My head has been so full, with lesson plans, trying to meet orders...crochet projects, while trying not to think too much about the ever-increasing pile of laundry that waits, the piles of wool scattered around our living room and the Christmas cards written in my head and heart, but not actually making it onto paper ; ) It may well have to be new years cards this year, and how bad. Time to let go of certain things and focus on the fundamentals. 
We've been invited to a glam new years eve party this year...know what I really want to do? Sit by the fire and crochet.

 I am struck these days, reading through my favourite blogging-sister's words, how far we working moms tend to push ourselves. The deep need to do our creative work for many reasons, fulfilling our role as mothers, and domestic tasks that simply have to be done sooner or later ( later in my case ; ) ) and how to strike that balance.What a fine balance, one I've coped better with this year than last, one I hope to manage even better next year, for that I wish.

Have I said that pretty much my all-time favourite thing to make in felt (apart from grandmothers of course) are little gnomes? Wish I'd known to make more of these ones, at the fair there was more demand from mothers and teachers than I could meet!

The kindergarten needed a duck and duckling for their puppet play..

This is part of  our seasonal table in the handwork room. I set it up thinking it would bring something really elemental to the space, I realise now how important it is also for the teacher. While teaching or preparing for a class, I get a glimpse of it and it so helps me remember the magic of this time of year, and what an honour it is to be working in the world of the child. 

Thank you for reading, and every warm wish for the Christmas season. M

Saturday, 10 December 2011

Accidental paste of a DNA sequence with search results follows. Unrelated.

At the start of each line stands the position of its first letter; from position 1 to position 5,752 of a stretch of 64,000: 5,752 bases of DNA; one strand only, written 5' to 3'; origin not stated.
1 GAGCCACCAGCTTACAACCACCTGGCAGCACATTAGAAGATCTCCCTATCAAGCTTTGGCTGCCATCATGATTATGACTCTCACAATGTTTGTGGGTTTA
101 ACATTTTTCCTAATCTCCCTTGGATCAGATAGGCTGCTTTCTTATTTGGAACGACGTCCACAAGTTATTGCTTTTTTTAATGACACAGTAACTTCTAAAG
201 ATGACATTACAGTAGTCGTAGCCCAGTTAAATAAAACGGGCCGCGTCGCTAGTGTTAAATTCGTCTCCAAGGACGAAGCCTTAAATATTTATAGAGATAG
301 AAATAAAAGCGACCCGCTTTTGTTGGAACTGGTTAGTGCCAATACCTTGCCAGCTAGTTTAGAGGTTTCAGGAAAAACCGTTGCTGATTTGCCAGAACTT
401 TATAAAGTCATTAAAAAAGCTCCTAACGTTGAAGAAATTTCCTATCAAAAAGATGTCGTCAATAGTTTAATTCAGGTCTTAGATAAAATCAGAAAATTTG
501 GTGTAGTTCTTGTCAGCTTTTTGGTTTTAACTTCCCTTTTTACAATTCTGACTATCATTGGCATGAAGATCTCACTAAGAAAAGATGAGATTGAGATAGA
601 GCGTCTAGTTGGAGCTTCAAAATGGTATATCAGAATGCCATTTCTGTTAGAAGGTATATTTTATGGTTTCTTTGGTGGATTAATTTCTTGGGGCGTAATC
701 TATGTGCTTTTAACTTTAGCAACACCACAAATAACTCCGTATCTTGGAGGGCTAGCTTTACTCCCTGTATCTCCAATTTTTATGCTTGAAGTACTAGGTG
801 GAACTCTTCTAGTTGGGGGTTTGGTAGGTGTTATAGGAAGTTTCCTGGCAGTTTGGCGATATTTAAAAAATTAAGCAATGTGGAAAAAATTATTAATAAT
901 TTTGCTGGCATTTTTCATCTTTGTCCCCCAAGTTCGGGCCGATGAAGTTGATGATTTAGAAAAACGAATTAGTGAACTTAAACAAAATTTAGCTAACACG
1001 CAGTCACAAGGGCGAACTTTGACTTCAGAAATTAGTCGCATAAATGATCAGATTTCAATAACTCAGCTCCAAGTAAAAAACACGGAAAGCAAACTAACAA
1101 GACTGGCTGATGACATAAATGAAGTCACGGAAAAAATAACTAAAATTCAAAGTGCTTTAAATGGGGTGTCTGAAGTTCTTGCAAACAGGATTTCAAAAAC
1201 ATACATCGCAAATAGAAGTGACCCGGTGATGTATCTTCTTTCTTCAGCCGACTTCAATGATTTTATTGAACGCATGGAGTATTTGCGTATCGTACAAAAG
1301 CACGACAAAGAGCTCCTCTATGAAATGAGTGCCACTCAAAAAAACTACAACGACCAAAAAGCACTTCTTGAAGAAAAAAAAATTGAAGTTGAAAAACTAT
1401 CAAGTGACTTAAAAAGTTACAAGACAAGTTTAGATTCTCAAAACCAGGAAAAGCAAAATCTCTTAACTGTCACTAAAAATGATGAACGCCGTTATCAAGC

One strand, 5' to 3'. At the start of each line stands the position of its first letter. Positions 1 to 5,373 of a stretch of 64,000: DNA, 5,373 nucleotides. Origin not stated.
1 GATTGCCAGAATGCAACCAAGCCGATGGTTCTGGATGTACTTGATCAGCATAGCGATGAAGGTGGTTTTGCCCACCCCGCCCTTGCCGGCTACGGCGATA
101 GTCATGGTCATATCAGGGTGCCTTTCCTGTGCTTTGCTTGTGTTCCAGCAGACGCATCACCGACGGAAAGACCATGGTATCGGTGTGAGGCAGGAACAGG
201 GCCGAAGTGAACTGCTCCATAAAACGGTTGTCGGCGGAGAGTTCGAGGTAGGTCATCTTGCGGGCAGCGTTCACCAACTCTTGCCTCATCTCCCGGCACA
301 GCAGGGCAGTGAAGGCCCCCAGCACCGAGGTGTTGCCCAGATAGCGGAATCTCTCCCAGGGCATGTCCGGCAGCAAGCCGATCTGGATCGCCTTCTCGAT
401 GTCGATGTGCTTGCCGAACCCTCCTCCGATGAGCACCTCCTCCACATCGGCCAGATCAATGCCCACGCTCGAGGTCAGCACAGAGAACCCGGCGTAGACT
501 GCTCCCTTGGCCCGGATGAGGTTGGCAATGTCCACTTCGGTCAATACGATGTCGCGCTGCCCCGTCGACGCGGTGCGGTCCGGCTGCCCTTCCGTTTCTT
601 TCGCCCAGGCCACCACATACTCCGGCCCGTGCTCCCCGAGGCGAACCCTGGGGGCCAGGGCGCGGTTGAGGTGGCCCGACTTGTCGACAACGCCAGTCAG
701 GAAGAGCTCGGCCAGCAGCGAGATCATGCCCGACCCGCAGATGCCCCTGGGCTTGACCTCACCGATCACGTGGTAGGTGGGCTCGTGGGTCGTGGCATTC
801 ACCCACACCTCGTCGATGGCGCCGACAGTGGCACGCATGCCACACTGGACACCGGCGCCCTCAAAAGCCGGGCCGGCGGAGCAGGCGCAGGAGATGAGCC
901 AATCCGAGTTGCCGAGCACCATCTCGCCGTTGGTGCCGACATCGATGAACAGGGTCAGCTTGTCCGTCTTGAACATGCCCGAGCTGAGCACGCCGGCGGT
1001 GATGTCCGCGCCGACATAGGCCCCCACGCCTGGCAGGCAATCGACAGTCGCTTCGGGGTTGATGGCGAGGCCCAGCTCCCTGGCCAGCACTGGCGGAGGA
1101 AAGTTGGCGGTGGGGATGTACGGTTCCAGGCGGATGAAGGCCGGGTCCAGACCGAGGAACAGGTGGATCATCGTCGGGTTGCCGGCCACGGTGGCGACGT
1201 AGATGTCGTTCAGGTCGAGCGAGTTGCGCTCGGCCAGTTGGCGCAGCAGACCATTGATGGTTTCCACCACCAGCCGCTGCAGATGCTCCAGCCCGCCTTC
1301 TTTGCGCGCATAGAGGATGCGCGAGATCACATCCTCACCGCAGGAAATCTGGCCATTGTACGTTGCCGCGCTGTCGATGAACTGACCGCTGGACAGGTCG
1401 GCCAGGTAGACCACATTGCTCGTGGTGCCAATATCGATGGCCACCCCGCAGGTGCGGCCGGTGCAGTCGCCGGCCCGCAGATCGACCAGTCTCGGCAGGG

Child of Christmas 

You know that feeling when you get a real kick out of something you've just made, because it's a little departure from what you typically create, a bit of a stretch..? And it's your own design from start to finish...
I haven't felt that in a while, but it happened with these : )

I love to combine fibres that are at different stages of processing, so I really enjoy integrating stitching and felting in my pieces. Spun and unspun side by side. This yarn is actually cotton. I've been combining crochet with needle felting in my work for some time now, and I still love to switch between the needle and the hook.

These babes were part of my Christmas collection this year, I wrote in the previous post about making work for this years Advent Fair. I had a snow-white moment while working on these, stabbed my finger and red blood threatened the white wool ; ) I know this is what turns many crafters off the process of needle felting but I just take a deep breath and needle on : ) I couldn't keep my mind from wandering to this though, and how the image imprinted itself on my mind as a child:

Once upon a time in mid winter, when the snowflakes were falling like feathers from heaven, a beautiful queen sat sewing at her window, which had a frame of black ebony wood. As she sewed, she looked up at the snow and pricked her finger with her needle. Three drops of blood fell into the snow.
 The red on the white looked so beautiful...

I always have to haul myself back to the present moment ; ) such a daydreamer.

And back in my present, I was